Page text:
Four Ways to Work on Writing Without Writing

You don’t have to write every day. I’ve said it a million times on this blog and I still believe it. You absolutely must make regular progress on your writing, lest inertia put a stop to all of your endeavors. In many cases it’s easier to not do hard work than it is to do so, and if writing isn’t hard work for you, my guess is that you’re missing something.

So, I don’t subscribe to the “you must write every day” commandment so popular in the writing advice world. Write every other day. Or on the weekends. If you get the story or that book done, you’re a writer.

But if you feel you must work on something everyday, and yet don’t feel ready to write, remember there are all kinds of ways to be working on a story or novel that don’t involve the actual writing. So long as you progress in the creation of the story and don’t use these activities as a means of procrastination, I’ve found they are well worth the writers time on days when the writing itself just isn’t happening. Consider:

Research. Of course, it’s the most famous, and has become the most common weapon of procrastinating writers. But you don’t have to be procrastinating in order to research. If you have a specific set of questions you need answered for your story, write them down, and research only the answers to same. You need to do it at some point anyway, why not today?

Outlining. If that is, you believe in outlines. I often spend a day I’ve set aside for work almost solely on outlining. I can bridge plot gaps and come up with scenes that I didn’t know I needed before. Rarely do I outline and write a scene in the same day. I like to let the outline set, like wet cement, until it’s dry the following day and can be “walked on” as it were. I’m not afraid to change what the outline says if needs be, but outlining a chapter or two of a novel is working on said novel. Don’t let anybody tell you otherwise.

Brainstorming. Again, this can be a time suck and a procrastination classic. That’s fine sometimes, of course, because it’s fun to do. Yet even a brainstorm can be productive if directed. Take whatever plot point you are having trouble with, and come up with 50 ways it could be solved. But remember to include even the most absurd solutions. Even if you are writing historical fiction, if an alien landing could solve the particular problem you are having, write it down on your brainstorm page, or whatever you’re using. Of course you won’t put that into a true historical novel, but if you let yourself entertain it, you are circling your ideas and your plot from every possible angle, digging as deep as you can into its nature. It may sound like a game, but once you come up with 50 or so possible solutions, no matter how crazy, it will feel like work. Fun work, but work. Work on your writing that isn’t actually writing.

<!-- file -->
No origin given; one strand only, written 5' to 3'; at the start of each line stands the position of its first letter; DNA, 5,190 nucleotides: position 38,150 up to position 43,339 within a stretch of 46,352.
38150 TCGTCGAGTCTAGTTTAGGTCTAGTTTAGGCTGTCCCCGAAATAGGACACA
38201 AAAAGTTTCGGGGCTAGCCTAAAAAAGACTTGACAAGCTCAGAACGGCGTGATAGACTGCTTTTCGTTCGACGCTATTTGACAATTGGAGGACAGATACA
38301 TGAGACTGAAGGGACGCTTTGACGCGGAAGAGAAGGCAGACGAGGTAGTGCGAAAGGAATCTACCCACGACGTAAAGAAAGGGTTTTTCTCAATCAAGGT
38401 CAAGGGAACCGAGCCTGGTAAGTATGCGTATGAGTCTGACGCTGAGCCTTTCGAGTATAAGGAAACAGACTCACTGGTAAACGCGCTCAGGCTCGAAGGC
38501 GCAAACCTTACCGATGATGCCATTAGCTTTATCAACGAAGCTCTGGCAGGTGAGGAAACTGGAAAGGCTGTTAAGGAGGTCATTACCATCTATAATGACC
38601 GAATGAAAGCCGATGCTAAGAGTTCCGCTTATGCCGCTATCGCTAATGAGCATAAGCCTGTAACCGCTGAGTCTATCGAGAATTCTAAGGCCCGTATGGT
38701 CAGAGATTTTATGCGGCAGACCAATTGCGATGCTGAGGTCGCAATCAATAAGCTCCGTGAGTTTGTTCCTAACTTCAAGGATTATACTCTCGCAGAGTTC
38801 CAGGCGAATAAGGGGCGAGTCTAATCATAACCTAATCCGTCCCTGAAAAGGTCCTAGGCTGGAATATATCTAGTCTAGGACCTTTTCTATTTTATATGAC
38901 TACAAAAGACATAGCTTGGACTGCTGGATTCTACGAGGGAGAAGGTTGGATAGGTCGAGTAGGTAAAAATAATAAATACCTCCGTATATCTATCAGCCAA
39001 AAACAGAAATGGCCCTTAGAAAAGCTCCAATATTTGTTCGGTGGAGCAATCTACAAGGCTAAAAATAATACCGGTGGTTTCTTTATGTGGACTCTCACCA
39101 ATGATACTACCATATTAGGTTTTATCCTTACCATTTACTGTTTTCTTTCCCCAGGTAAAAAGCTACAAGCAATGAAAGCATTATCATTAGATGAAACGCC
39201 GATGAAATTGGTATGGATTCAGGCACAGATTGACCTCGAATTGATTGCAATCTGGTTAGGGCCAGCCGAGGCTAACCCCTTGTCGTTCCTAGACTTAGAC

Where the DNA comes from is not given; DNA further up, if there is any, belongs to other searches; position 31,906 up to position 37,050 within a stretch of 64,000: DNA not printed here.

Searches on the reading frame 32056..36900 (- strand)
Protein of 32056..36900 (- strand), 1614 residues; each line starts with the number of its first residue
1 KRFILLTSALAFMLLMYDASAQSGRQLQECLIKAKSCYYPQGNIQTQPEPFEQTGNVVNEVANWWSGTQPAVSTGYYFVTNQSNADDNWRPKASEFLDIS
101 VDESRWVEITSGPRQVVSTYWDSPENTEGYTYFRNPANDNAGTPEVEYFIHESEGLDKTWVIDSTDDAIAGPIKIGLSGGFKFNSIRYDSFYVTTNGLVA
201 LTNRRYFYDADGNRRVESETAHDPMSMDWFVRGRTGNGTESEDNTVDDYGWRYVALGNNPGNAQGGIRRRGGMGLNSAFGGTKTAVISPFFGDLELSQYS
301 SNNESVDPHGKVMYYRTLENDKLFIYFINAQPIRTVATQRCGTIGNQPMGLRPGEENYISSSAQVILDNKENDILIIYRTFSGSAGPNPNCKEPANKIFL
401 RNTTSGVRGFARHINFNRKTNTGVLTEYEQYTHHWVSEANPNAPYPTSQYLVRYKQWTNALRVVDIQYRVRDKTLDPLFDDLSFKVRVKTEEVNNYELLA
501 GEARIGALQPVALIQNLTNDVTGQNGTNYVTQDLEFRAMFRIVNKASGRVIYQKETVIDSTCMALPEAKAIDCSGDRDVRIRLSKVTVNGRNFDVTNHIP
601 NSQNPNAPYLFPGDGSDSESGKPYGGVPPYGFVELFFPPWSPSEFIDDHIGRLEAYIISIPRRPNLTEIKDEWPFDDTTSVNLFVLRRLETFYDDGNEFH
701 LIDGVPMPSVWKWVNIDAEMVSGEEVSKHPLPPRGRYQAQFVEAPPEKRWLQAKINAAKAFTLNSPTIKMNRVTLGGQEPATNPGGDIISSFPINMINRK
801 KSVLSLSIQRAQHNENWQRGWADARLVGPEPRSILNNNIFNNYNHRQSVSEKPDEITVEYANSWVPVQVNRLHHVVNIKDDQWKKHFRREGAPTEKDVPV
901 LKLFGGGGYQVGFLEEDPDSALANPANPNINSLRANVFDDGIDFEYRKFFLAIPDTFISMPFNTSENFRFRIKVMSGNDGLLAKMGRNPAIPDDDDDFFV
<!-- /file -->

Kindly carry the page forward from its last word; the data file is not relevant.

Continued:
-Read it. This depends to a great extent on your process. Some people, like myself, don’t like to look at my first draft of a longer piece until it’s totally finished. But with shorter pieces, I will sometimes read it over once or twice to see how it sounds, and what it’s doing. If i see a mistake to correct, or an idea to make it better, I will make the change, but the change is not the main reason for such readings. I go back and read a piece, or sometimes portions of a piece, to get myself into the mindset of my work. Even a writer can’t always jump instantly into the mood of something he’s working on. But by reading what you have so far, you’re not only detecting what needs to be revised at some point, but you are “working” on the piece by tempering yourself into it to ready yourself for writing more. Dipping a toe in the pool first, if you will. It can be especially effective if you read it out loud.

By no means are these the only things you can do to work on your writing without the actual writing. But I’ve found these are the four I most often fall back on, when I want to be working on a piece, but yet can’t gear up to actually write any given day. Literal writing is best and of course cannot be avoided forever, but better to be working on a piece, by the means above or others when I’m not writing, than to not be writing, and not be working on any aspect of the piece at all.

What other things might a writer do to work on a piece without the actual writing? Do you do any of these I’ve listed?

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